‘… with 300 kids. So now we hope to do events that have a little bit of extra, not just me standing talking about books. Hopefully there’s lots of add-on things we can do. I love the image of it (the camper) as an idea, the friendship festival thing, and hopefully it will still be out and about in the future. Maybe it needs to be indoors. And there’s global warming. And you’re going to need some help from schools if you’re working with 300+ kids.’
‘I saw a discussion on rabbits, probably on facebook. Is there really a disappeared rabbit called Einstein?’
‘I prefer to think of him as missing and that he’s living wild on the hillside, and bonding with the local wild rabbits, and that soon I might be seeing small orange, very hairy, slightly lop-eared rabbits which might have magical, mythical skills. Yes, he escaped. He was probably the friendliest, tamest rabbit we’ve ever had, so I’m not entirely sure if his survival chances are great. He would just run up to a fox and kind of go “hello!”’ We both laugh. ‘They’re all rescue rabbits, so they’re kind of free range if you know what I mean? They don’t get locked into their hutch at night, but they have a brilliant quality of life. Sadly his time with us wasn’t huge, but he enjoyed every minute of it.’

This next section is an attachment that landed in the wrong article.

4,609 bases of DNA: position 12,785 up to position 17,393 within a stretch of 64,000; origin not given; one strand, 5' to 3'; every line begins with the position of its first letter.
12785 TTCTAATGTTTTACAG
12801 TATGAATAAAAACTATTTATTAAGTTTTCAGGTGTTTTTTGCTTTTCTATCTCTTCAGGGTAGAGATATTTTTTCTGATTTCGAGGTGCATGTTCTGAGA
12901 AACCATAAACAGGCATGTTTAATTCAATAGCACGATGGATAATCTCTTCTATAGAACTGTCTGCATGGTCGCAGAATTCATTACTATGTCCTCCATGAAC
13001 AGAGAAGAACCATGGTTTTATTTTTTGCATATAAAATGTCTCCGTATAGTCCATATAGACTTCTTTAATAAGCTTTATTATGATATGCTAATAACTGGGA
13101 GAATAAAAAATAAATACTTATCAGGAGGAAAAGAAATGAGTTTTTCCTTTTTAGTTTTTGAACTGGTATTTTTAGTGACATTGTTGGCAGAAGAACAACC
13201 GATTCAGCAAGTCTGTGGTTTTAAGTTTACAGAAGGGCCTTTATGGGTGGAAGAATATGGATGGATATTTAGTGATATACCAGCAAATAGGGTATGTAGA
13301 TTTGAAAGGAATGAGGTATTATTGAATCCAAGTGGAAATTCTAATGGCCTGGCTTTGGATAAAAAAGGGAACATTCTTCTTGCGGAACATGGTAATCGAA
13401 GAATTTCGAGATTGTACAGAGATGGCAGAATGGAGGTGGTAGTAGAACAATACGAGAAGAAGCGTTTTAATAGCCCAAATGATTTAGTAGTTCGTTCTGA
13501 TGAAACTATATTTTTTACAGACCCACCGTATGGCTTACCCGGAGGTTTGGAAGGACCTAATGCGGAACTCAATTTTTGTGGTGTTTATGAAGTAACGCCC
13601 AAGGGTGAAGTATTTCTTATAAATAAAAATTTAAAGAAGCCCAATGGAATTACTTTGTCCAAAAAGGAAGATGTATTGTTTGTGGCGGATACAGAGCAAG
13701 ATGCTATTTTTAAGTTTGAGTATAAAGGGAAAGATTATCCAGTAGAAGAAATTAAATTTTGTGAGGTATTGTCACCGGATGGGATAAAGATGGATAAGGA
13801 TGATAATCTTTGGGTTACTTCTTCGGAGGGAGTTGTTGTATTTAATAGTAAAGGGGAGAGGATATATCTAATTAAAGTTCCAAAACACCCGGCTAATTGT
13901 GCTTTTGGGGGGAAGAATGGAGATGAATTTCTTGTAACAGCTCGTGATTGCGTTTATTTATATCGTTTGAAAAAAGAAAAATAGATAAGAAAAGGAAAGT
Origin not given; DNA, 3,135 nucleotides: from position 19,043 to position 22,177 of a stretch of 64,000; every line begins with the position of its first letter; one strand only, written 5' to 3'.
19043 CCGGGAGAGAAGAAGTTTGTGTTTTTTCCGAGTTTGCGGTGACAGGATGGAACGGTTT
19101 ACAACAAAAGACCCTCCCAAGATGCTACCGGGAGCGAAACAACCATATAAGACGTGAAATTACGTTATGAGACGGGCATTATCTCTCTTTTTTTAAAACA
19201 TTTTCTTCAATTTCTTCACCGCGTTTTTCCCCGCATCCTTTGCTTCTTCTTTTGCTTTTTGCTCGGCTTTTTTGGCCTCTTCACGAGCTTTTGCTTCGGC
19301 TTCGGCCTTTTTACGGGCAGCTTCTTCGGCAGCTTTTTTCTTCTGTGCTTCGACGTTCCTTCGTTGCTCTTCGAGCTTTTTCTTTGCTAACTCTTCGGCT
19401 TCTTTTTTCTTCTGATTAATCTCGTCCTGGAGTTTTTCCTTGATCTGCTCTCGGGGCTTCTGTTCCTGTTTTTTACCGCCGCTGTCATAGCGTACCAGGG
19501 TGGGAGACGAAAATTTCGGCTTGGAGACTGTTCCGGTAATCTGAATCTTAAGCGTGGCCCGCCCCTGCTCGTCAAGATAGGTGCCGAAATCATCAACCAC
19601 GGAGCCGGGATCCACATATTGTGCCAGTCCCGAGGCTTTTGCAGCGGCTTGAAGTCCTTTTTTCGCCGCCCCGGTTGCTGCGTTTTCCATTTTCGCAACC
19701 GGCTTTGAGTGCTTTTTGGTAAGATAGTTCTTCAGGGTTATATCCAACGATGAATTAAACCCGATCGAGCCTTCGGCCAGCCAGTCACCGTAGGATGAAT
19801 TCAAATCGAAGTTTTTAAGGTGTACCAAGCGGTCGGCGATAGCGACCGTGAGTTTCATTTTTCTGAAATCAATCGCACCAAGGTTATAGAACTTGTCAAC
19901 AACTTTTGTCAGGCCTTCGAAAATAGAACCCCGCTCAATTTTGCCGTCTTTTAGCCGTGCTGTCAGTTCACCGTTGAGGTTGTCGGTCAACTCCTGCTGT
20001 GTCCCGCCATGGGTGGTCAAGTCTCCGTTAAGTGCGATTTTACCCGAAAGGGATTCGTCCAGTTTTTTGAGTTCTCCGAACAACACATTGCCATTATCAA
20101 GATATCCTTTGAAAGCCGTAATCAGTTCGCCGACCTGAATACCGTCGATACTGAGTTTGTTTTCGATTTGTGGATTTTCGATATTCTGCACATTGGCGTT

‘So at least he had some fun.’
‘You mentioned a dog.’
‘The dog I have now is a lurcher called Kelpie, and she’s eight years, but I did also have a greyhound, who was my Dad’s. She was a rescue greyhound and sadly she died last year. She was lovely; just like the dog on the cover of Michael Morpurgo’s Born To Run. It’s an amazing book.’
‘I knew you had the lurcher thing…’
‘“The lurcher thing”, that’s a very good way to describe her. That’s just what she’s like.’
‘I didn’t mean it like that,’ I laugh.
‘She’s like a toilet brush on legs, that’s what she is. She inspired the character of Leggit in Dizzy. That is her really. And there’s two cats at the moment. One cat has been awol for about six months, and I fear has come to no good. We’re all hoping for a llama or chickens or something, but Liam says no. I probably need to do less touring if I want a llama.’